And there you see the advantages of single-stock investing. If you buy fairly large positions in a few, select companies, you can make really big profits and beat out the markets. You can also see whole positions lost, but if you take up a few different positions, and are willing to wait for things to happen (it is easier to pick companies that will do well sometime in the future than to pick companies that will do well next year or in the next three years), the big gains will more than erase the stunning losses.
Note that I have my retirement investments in my 401k, which are invested in index mutual funds. I also have some index funds in my regular account and an IRA that is about 1/2 mutual funds. I also have a paid-off home, drive used cars that I buy for cash, and have a large emergency fund. I’m not resting everything on my ability to pick good companies to invest in, but I am putting some of my money there because the gains can be so large and life-changing.
So how can you do this?
If you want to get started in individual stock investing, the first step is to learn. I write a lot about this strategy for single-stock investing, which I call serious investing, in my first book, SmallIvy Book of Investing: Book 1: Investing to Become Wealthy which I recommend you read. It will give you the details on how stocks and other investments function, along with the risks involved so that you’ll understand how you can lose money with each type of asset. It also provides details on how to use investing to reach financial independence. This is a lot more information that I can put in a single post.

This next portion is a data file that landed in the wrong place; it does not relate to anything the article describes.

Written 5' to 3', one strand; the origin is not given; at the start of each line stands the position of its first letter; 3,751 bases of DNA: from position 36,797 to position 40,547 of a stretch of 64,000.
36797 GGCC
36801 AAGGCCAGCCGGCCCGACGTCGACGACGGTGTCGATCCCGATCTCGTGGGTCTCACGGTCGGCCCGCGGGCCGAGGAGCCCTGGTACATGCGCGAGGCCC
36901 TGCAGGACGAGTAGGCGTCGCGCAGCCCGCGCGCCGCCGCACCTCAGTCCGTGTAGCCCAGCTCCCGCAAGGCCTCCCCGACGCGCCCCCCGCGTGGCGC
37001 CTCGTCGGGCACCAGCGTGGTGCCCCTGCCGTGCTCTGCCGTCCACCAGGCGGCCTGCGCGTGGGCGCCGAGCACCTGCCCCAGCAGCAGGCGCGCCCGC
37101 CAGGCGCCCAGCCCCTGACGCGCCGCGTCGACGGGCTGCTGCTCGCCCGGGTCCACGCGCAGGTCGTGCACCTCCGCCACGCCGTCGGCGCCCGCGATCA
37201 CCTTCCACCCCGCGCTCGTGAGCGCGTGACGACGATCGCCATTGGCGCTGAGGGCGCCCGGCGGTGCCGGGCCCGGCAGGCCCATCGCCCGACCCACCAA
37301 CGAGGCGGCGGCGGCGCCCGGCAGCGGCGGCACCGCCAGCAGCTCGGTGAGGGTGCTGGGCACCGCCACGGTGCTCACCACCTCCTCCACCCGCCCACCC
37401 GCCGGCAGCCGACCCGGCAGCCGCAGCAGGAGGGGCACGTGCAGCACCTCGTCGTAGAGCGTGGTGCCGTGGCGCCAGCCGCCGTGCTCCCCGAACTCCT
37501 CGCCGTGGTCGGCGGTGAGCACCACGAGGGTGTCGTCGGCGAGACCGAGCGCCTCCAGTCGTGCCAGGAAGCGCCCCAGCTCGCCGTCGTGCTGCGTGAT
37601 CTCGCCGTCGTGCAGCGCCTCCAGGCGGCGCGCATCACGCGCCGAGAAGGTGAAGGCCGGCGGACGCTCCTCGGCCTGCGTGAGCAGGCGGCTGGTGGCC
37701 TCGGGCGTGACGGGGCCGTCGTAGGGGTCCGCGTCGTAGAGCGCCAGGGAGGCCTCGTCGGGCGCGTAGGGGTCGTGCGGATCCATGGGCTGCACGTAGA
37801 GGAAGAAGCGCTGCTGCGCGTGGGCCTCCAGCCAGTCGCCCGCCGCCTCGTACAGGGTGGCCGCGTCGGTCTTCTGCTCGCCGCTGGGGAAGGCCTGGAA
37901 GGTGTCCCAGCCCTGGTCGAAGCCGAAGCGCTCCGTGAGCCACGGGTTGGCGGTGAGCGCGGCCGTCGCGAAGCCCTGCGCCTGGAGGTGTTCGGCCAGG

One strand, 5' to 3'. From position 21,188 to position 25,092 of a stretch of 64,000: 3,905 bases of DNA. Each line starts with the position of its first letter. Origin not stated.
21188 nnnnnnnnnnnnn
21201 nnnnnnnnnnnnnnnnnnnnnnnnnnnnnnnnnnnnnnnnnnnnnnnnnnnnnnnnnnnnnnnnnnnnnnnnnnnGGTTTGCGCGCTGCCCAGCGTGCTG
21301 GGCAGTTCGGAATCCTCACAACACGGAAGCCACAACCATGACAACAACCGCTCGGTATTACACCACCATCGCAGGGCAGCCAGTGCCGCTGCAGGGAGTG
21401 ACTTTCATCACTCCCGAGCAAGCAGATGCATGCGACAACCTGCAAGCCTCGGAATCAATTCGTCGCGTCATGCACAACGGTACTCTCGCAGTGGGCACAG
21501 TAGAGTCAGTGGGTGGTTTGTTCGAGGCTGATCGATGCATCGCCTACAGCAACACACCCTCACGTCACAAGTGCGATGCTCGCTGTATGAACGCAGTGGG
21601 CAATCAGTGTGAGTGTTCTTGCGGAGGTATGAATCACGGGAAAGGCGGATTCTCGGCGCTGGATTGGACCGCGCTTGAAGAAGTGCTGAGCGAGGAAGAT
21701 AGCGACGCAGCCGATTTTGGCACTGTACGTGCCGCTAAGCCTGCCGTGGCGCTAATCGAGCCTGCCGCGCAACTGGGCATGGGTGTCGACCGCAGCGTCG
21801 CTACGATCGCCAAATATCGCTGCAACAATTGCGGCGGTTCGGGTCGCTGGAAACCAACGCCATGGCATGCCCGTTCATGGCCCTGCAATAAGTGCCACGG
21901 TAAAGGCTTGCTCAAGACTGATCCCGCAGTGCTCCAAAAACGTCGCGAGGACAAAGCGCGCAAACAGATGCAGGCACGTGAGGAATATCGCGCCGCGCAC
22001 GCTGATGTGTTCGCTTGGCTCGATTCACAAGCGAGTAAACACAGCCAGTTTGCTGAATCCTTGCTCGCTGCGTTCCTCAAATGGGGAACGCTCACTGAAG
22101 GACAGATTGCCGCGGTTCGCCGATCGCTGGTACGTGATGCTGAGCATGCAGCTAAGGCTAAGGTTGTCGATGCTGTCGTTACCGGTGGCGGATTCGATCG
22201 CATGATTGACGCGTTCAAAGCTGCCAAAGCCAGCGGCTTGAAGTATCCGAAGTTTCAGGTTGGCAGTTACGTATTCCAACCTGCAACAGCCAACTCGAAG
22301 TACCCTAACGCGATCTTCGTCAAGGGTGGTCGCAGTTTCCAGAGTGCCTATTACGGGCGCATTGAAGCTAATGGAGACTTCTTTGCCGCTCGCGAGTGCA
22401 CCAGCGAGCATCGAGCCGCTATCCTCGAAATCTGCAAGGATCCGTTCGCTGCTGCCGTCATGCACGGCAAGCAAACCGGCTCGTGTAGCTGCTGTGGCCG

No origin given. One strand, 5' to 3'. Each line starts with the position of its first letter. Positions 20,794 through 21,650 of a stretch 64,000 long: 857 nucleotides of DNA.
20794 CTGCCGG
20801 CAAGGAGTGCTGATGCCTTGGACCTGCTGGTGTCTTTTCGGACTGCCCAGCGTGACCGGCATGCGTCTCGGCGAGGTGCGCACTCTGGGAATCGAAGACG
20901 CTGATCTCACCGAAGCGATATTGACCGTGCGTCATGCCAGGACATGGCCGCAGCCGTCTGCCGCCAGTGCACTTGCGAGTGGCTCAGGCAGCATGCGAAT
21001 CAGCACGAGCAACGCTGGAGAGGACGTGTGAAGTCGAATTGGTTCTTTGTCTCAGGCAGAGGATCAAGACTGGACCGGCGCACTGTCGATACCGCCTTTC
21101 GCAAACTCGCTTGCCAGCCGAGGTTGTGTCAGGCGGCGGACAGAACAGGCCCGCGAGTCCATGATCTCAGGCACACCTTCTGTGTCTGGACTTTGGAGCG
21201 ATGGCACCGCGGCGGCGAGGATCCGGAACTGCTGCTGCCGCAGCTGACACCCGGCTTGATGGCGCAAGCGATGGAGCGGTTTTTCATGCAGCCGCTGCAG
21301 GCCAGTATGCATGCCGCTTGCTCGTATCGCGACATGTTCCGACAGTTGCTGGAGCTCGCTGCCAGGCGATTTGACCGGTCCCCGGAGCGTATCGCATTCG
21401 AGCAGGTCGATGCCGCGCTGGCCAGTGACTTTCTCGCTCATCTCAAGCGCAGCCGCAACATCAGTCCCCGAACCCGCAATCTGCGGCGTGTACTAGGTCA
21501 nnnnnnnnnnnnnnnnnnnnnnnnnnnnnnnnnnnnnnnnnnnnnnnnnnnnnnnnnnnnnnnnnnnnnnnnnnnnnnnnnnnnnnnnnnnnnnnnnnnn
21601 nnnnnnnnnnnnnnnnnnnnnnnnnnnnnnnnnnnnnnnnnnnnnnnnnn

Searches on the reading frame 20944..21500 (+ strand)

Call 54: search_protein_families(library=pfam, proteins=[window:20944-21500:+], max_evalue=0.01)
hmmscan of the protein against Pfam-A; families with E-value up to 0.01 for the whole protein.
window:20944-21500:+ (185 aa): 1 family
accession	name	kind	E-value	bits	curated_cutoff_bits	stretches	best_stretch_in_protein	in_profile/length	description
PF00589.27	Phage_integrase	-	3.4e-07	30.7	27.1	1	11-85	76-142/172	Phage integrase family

Want all the details on using Investing to grow financially Independent? Try The SmallIvy Book of Investing.
I also recommend that you spend some time learning about stock picking, which involves reading books like
One Up On Wall Street: How To Use What You Already Know To Make Money In The Market,
Trader Vic: Methods of a Wall Street Master, and
A Random Walk Down Wall Street: The Time-Tested Strategy for Successful Investing (Eleventh Edition). You might also want to learn about value investing through
The Intelligent Investor: The Definitive Book on Value Investing. A Book of Practical Counsel (Revised Edition) (Collins Business Essentials).
Starting a brokerage account
The next step is to save up some money and open a brokerage account. I would recommend saving up between $3,000 and $5,000 for your first purchase. You can open an account with a broker like Merrill Lynch or Morgan Stanley, but probably the best option is to go through Schwab or Vanguard, which sell both funds and brokerage services. The commissions you’ll pay through these companies are a lot less.
Selecting your first stock